If all this sounds like a litany of whinges, please don't let it put you off, because this is actually a very interesting book. Ariely generally writes in an engaging, crisp and sometimes witty style. His explanations are concise and mostly work pretty well in a non-academic context.

While you may not agree with everything you read here (in fact, some of it I vehemently disagreed with) you might at least begin to ask yourself questions that you may not have stopped to consider. You may even start to notice some of the things Ariely talks about a little more closely. That can't be a bad thing.

[I wanted to give this 3 and a half stars, but have rounded up to four because 3 sounds rather harsher than it deserves]

Unbalance Unbalance Volume 3: v. 3
Unbalance Unbalance Volume 3: v. 3
by Soo-Hyon Lee
Edition: Paperback

1 of 1 people found the following review helpful
4.0 out of 5 stars Bubbling along nicely, 14 Mar. 2008
After seeing a musical with his teacher at the end of volume 2, Jin-ho has some serious explaining to do to his father. His solution is ingenious but takes advantage of Ji-Soo, placing her in a very awkward position. Ji-Soo is extremely upset at being used by Jin-ho in this way (we soon discover why) and Young-Gi becomes very angry with Jin-ho for doing it.

After taking som e advice from an interesting source, Jin-ho apologises to Ji-Soo and, sort-of, explains the circumstances. However, this partial truth-telling comes back to haunt him after a film club visit to a water park.

That's just getting the pot boiling for the real bombshell that hits at the end of the volume.

Even though the proportions of the female characters are slightly suspect (let's just say they're heavy up top) the artwork of this is really nice still. not only that but the story itself is very delicately observed. I am really starting to care what happens to these characters.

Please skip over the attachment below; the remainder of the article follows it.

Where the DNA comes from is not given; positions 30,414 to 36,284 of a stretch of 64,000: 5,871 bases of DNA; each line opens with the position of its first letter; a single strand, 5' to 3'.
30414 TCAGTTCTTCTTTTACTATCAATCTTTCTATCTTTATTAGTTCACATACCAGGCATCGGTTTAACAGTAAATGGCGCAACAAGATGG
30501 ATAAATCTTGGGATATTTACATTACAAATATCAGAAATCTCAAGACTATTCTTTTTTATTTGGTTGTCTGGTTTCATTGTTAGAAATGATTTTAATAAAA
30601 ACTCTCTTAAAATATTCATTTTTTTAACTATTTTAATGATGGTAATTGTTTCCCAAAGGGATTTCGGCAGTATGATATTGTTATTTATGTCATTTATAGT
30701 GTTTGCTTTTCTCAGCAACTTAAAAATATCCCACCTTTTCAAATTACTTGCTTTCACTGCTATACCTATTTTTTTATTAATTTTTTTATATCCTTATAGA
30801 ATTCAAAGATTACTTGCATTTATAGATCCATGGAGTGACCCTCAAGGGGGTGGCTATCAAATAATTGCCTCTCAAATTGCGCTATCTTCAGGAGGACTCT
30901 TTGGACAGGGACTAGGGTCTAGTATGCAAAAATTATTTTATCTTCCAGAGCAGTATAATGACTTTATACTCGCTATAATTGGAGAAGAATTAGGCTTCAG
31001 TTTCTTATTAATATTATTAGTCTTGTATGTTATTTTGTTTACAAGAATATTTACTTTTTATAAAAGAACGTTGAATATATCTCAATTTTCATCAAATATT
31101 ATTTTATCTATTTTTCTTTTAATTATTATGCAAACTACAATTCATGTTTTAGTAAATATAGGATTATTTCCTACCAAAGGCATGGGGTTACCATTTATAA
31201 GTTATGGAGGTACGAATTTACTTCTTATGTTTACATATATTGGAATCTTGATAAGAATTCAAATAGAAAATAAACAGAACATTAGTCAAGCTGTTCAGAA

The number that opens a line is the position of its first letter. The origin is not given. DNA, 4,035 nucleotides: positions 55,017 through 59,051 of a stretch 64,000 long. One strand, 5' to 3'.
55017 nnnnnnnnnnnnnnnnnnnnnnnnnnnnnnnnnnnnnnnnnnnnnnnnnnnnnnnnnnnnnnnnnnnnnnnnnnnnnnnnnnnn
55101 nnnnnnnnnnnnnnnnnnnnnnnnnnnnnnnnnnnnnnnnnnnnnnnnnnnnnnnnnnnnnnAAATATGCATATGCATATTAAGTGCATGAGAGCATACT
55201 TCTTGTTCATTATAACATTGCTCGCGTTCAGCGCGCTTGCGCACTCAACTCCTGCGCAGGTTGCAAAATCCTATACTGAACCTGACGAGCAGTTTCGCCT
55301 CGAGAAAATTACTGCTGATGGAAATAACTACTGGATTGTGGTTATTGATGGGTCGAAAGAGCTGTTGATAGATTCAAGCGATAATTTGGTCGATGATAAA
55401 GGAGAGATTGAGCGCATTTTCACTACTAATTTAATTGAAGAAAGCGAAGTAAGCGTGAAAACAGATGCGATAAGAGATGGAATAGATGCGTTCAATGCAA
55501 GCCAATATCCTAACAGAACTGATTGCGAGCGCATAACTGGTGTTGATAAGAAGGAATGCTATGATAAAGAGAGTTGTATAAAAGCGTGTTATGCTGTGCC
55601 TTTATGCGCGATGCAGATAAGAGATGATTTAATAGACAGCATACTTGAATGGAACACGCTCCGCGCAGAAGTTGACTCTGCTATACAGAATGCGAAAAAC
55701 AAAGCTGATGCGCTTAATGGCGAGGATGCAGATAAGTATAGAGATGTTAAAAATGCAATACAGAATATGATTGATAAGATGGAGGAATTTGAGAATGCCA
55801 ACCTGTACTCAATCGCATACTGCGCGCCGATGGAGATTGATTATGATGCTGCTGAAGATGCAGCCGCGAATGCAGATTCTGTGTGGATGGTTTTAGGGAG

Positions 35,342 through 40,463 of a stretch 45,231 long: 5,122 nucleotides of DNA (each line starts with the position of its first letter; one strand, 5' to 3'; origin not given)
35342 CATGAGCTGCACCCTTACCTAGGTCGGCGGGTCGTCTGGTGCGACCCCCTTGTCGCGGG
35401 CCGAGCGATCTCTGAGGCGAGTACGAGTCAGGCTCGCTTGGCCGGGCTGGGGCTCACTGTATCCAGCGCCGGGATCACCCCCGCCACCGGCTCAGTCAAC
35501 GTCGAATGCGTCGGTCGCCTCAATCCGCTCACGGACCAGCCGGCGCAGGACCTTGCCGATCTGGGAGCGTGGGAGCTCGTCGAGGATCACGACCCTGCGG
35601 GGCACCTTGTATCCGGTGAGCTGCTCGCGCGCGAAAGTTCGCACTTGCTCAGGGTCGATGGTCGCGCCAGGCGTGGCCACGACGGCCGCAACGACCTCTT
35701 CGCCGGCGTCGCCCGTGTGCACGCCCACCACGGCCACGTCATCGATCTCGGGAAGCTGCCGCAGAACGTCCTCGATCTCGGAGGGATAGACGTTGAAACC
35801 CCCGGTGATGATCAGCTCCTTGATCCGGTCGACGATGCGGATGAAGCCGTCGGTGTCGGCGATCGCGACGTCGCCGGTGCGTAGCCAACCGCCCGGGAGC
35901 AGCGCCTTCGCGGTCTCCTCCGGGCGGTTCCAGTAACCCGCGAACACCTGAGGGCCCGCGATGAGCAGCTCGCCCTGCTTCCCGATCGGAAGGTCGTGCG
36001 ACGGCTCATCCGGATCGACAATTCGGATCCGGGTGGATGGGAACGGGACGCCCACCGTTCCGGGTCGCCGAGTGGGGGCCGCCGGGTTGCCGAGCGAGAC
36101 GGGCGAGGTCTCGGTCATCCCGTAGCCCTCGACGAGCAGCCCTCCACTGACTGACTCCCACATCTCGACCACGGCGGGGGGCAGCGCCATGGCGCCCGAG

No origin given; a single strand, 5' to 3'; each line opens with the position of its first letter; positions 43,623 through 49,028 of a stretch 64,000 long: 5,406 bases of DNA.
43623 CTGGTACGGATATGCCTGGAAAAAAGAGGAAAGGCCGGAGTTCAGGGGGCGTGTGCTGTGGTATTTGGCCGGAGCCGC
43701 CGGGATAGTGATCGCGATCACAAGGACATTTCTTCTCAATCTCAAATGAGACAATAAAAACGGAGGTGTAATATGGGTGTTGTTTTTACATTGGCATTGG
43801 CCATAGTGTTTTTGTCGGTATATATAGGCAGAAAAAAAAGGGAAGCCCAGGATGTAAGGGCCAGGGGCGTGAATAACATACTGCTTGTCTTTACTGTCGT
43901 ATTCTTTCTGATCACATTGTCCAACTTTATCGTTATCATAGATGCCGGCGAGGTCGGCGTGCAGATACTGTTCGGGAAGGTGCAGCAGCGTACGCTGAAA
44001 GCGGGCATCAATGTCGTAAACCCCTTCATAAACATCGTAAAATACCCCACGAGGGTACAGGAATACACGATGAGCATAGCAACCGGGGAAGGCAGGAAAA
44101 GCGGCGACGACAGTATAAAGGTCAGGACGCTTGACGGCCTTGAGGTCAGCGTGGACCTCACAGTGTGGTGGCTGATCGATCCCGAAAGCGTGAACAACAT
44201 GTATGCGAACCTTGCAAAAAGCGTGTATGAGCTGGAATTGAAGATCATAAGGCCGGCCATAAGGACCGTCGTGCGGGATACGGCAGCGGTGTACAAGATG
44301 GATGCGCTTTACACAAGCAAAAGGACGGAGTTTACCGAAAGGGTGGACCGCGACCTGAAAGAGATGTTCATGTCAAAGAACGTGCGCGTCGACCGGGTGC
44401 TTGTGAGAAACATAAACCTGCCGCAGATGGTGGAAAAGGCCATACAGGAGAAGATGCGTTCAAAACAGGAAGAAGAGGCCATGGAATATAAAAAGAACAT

Certainly worth picking up with the first two volumes to get you to speed.

The Life And Times Of The Thunderbolt Kid
The Life And Times Of The Thunderbolt Kid
by Bill Bryson
Edition: Paperback
Price: £7.19

1 of 1 people found the following review helpful
5.0 out of 5 stars Warm and Witty, 13 Mar. 2008
Like much (well, alright pretty much all) of Bryson's output, this book is soft-centered. In amongst the wit and the occasional sarcasm there is a very real sense of affection and love for the things he writes about. In this case, the topic is his own childhood and the background in which it happened: post-war America. He speaks with real warmth and pride about his parents, though oddly rather less about his older siblings, perhaps because of that age gap.

It's a book in a sort of similar vein to Andrew Collins' 'Where Did It All Go Right?' in that, unusually in these times, it's not a memoir of childhood misery; how could it be with the tales of the fragrant Lumpy Kowalski, the Butters kids, paper rounds disrupted by psychopathic labradors and all the rest.

The last chapter of all is really rather touching and echoes the feelings many of us have returning to the places we grew up: it's all different now. The naive hopefulness and optimism of Bryson's childhood seems to be gone forever and he almost seems to have written this book as an elegy for them. Don't let that rather downbeat note dissuade you though, this book is a wonderful treat from start to finish, full of real belly laughs and intelligent, sharp writing.

Unbalance Unbalance Volume 2: v. 2
Unbalance Unbalance Volume 2: v. 2
by Soo-Hyon Lee
Edition: Paperback

5.0 out of 5 stars Fabulous, 6 Mar. 2008
After volume 1 where we began by meeting the main characters, here comes the second installment and the pace moves up a gear.

Things start off when our protagonists awake to find that they have slept together overnight, though neither can remember what has happened. Hae-Young gets worried when she skips a period and takes a pregnancy test. And that's when things start to get complicated...

Quite a lot happens in this volume and I found myself getting involved with the characters pretty quickly. I started to care what happened and how they felt. The artwork is still good, if a little unrealistic at times; some of the women in this story must have the most awful back pain judging by the size of their chests. And it also looks as if we haven't found out the whole picture (as it turns out, we haven't if you've seen further ahead).

It's certainly worth a read and is one of my faves at the moment.